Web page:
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China and the poisoned chalice

China and the poisoned chalice

Beijing must be wary of overstretch 

by David Marsh

Wed 2 Sep 2015

One of the larger surprises of the summer is how the Chinese authorities have allowed an apparently technical matter – the possible inclusion of the renminbi in the International Monetary Fund’s special drawing right – to become the stuff of global headlines.

Whether or not the Chinese currency becomes part of the IMF’s composite accounting unit should be a question for specialists. But instead – as part of the wider fallout over the performance of the Chinese economy, and as a result of the Chinese leadership brandishing its credentials for SDR inclusion just a little too energetically – it has ended up on the front page of the New York Times.

The Chinese decision last month to widen the band for the renminbi’s fluctuations against the dollar should have been part of somewhat geek-like technical preparations for freeing the exchange rate and meeting one of the IMF’s conditions for bringing the Chinese currency into the IMF reserve unit, at present limited to the dollar, euro, sterling and the yen.

Relaxing the dollar peg is perfectly consistent with the long-term Chinese goal of turning the renminbi into a fully fledged international currency – in fact, it is a precondition for that to take place. It would be difficult for the renminbi one day to rival the dollar as an international monetary standard if it was, to a large extent, more or less the same currency.

However, as deeper-thinking Chinese officials are aware, a fundamental question has to be raised: whether internationalising the Chinese currency is actually an advantage or a drawback for China.

As US, UK and German experience shows, internationalisation is not a cost-free option. Reserve currency status can be an ‘exorbitant privilege’ for countries that can issue low-cost debt to other people’s central banks. But it can equally become a ‘poisoned chalice’ if nations with an international currency – and the corresponding liabilities and obligations that go with it – become overextended, as both Britain and (West) Germany learned during the 1970s and 1980s.

In a speech I gave in August at a long-running seminar series in Chautauqua, US, in the northwest of New York state, I theorised that if I was a believer in conspiracy theories, then I might say someone in the Obama administration (no doubt buried away in the Pentagon) was deliberately encouraging the Chinese to turn the renminbi into an international currency in order to undermine the Communist party.

West German Chancellor Helmut Schmidt railed against the D-mark becoming an international reserve currency in the 1970s precisely because he believed it would unduly expose the country’s many vulnerabilities; this was one of the reasons for the formation of the euro.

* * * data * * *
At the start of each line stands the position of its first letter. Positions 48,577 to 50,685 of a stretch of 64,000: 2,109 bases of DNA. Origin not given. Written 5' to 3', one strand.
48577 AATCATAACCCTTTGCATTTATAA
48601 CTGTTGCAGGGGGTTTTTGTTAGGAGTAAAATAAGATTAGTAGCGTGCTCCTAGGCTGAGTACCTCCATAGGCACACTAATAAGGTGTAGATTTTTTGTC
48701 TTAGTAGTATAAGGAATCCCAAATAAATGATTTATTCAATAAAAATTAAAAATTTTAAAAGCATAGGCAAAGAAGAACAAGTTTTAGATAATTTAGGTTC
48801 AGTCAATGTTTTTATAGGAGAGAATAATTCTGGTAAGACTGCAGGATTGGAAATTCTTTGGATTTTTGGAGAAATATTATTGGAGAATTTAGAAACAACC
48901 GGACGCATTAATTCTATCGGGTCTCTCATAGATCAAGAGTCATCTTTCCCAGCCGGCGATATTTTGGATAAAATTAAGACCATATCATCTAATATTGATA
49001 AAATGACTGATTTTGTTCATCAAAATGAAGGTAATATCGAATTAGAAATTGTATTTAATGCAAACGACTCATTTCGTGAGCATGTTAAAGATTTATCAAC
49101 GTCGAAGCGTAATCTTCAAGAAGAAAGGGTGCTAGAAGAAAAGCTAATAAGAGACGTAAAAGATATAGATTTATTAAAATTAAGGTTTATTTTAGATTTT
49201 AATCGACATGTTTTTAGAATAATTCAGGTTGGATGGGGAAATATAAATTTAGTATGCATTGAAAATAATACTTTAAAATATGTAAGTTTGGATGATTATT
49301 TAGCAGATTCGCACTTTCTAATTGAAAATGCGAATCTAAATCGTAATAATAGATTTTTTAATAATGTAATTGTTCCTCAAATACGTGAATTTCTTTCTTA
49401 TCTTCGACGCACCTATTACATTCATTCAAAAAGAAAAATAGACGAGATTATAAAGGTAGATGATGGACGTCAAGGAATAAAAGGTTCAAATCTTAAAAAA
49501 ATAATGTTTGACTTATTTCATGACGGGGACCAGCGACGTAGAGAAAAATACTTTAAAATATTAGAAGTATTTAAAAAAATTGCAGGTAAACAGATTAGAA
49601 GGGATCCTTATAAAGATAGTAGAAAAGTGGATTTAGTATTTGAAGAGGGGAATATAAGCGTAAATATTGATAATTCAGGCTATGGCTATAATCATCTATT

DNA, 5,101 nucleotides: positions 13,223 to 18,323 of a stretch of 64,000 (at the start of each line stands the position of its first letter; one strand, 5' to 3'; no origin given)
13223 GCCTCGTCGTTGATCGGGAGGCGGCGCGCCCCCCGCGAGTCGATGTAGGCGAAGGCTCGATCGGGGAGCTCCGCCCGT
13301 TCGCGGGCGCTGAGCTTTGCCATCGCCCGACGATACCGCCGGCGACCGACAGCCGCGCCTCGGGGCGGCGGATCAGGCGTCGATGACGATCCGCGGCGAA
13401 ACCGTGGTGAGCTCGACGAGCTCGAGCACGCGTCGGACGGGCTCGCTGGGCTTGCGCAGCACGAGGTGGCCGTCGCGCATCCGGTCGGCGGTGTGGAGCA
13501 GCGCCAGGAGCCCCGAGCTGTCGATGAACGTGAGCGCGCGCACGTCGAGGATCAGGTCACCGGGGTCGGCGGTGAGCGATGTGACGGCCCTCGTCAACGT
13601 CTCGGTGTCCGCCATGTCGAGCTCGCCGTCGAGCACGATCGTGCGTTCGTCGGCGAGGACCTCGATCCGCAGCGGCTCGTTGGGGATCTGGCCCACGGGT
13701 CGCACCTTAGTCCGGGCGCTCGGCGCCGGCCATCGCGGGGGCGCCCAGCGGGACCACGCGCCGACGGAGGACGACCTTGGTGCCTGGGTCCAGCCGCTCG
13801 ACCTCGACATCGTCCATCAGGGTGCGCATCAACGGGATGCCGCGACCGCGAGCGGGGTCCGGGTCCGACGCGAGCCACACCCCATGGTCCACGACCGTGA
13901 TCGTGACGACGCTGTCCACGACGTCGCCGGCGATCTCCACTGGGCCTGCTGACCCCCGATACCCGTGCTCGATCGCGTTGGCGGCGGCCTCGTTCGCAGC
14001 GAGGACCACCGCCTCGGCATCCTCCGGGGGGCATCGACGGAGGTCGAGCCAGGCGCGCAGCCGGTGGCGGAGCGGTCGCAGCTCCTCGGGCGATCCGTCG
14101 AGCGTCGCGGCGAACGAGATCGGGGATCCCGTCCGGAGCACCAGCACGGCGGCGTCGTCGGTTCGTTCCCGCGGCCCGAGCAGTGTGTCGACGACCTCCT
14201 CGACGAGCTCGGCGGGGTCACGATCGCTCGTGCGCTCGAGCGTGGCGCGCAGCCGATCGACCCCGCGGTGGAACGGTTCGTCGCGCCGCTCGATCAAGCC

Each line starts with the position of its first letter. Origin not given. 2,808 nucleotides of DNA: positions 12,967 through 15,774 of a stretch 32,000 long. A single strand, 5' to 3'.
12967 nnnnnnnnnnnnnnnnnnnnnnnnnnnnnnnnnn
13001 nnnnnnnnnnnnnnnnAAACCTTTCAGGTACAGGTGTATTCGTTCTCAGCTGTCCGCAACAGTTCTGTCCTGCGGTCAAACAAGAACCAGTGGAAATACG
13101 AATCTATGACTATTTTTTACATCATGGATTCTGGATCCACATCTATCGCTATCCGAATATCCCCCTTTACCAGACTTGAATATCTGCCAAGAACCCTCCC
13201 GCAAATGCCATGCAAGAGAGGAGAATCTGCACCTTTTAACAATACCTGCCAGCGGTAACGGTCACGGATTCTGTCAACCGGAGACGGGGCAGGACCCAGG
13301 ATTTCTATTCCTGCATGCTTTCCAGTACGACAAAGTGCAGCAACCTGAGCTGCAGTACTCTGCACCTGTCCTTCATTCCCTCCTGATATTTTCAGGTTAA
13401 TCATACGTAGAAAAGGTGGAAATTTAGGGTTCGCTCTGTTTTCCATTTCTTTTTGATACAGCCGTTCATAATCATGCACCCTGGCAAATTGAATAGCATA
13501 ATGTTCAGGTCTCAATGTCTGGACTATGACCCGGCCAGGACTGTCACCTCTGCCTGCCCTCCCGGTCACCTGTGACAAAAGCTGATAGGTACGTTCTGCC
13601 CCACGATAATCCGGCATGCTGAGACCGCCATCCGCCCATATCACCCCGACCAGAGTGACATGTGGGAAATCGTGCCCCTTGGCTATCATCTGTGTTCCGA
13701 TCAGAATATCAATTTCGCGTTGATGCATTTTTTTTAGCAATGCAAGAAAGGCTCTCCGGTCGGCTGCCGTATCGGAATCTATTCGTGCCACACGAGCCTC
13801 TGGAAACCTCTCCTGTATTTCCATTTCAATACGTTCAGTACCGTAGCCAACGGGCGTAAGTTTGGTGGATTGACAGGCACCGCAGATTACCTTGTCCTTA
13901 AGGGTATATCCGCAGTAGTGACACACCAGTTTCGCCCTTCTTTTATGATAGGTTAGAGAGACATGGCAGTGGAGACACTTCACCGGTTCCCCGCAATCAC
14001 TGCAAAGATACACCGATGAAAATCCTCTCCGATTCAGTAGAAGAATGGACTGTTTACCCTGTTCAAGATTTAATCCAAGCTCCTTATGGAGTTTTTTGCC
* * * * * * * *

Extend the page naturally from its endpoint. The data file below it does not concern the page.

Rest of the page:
China is a lot bigger than the former (divided) Federal Republic, but it can still be undermined by forces within and outside the country. Opinion is divided over whether President Ronald Reagan’s 1980s espousal of the Strategic Defense Initiative (SDI – the missile defence programme otherwise known as Star Wars) was instrumental in overextending the finances of the Soviet Union and ultimately bringing it down. No one can know whether this was a deliberate ploy, but it certainly happened.

I wouldn’t wish to stick my neck out on this, but historians may at some stage see an analogy between Mikhail Gorbachev’s bid to catch up with SDI and Xi Jinping’s wish to join the SDR.

Beijing certainly demonstrates signs of overstretch. Beijing authorities are carrying out exchange rate liberalisation at the same time as they have been trying to weather a stock market rout by bringing in (and then suspending) all kinds of expensive support operations. As a consequence, the Chinese leadership has prompted considerable political and financial market confusion about the separate issues of economic management and technical currency adjustments.

Carrying out the de-pegging earlier would not have obviated this dilemma altogether, but it would have softened it considerably.

The best possible result is still realisable: a relatively soft landing for the Chinese economy, stabilisation of the Chinese stock markets at lower levels, a mid-path between under- and over-appreciation for the Chinese currency, and a relatively problem-free pathway towards the renminbi becoming part of the SDR next year.

But the odds have shortened on a less benign outcome, under which the Chinese get the worst of all worlds: a much more abrupt domestic slowdown, further stock market attrition, a further damaging fall of the renminbi (especially if the Fed decides on an early rise in interest rates) and a shelving (no doubt for ‘technical’ reasons) of the SDR decision. In 40 years, the historians will be able to tell us what it all means.

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